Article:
3 WS-C

For services to communicate asynchronously, interaction techniques like “Callback” and “Polling” are usually adapted. Each of these techniques have their own benefits depending upon the scenarios they are used in. In case of “Callback”, an asynchronous interaction based on the principle of Don’t call us, we will call you back is used. In such scenarios a client application sends a request and waits for the response without blocking its state. The response is send back to the client when it is available. Callback results in increased processing efficiency since the service solely performs its tasks and is not bogged down in processing and responding to status updates. This also results in less network traffic which in turn requires less amount of resources. However callback may result in delayed retrieval of response at the client end, specially when the service has to inform a lot of clients about the status of the service. Where as in “Polling” the client application repeatedly asks for the status of an external service that it has invoked. In this technique, there is no way for external service to notify the client about its status. Polling results in increased traffic over the network, which decreases the processing efficiency of the service since it has to process and respond to status update requests. It also requires high resource allocation such as more powerful processors and more network bandwidth. However polling results in an immediate retrieval of response, or retrieval of response within an acceptable time frame which is determined by the time spacing between two polling requests. The proposed asynchronous Mob-WS middleware provides support for both Polling and Callback mechanisms and leaves the choice to ignore one and rely solely on the other technique on the service and application developers. Services that need instant response notifications could implement polling whereas services that need to be deployed on resource critical devices could rely on callbacks alone.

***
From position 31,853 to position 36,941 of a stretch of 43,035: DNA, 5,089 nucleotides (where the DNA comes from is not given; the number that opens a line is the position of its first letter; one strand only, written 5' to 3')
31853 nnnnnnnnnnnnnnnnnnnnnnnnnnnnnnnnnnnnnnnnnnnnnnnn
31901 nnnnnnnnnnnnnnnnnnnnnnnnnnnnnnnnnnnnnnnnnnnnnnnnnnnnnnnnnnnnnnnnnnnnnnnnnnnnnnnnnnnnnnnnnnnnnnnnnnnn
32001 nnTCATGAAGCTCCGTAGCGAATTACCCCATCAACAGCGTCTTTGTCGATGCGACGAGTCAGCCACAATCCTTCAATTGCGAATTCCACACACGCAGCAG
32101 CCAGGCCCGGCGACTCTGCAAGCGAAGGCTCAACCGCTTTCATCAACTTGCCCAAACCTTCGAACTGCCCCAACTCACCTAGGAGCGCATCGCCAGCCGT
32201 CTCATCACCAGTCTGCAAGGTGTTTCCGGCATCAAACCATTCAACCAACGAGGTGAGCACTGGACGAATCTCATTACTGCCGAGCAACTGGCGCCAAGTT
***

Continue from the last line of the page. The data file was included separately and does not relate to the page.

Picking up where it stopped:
Mobile Service Consumer


Web ServiceConsumer (WS-C)

Web ServiceProvider (WS-P)





Mobile Service Provider Web ServiceBroker (WS-B) WS-P WS-C


Mobile P2P Services

Figure 1. Classification of Mobile Web Services

and short-lived services, whereas for complex long-lived services that take some time to complete, synchronous Mob-WS are not the right choice as they block other operations that could be performed during the waiting time (see figure 2). Furthermore, there is no mechanism in synchronous way of interaction that enables the dynamic control and monitoring of Mob-WS at runtime. For such long-lived Mob-WS, asynchronous interaction strategy becomes a natural choice.

Asynchronous Access

Service Request

Time Independent Processing


Service Response

Synchronous Access

Service Request

Mobile Web Services Framework

Service Interaction

Service Response

Time Dependent Processing

Figure 2. Service Access Mechanisms Within the context of this work, a middleware has been proposed that enables the development and deployment of long-lived asynchronous Mob-WS on mobile devices. In addition, the middleware provide mechanisms for management, control and monitoring of these long-lived Mob-WS at runtime. In order to conform to web service standards, the middleware utilizes the Asynchronous Service Access Protocol (ASAP) [3] which is currently a proposed draft from OASIS1 . The asynchronous Mob-WS middleware reduces the development effort and cost for applications that require time independent communication strategy by providing underlying communication architecture.


P2P Asynchronous Mobile Web Services Middleware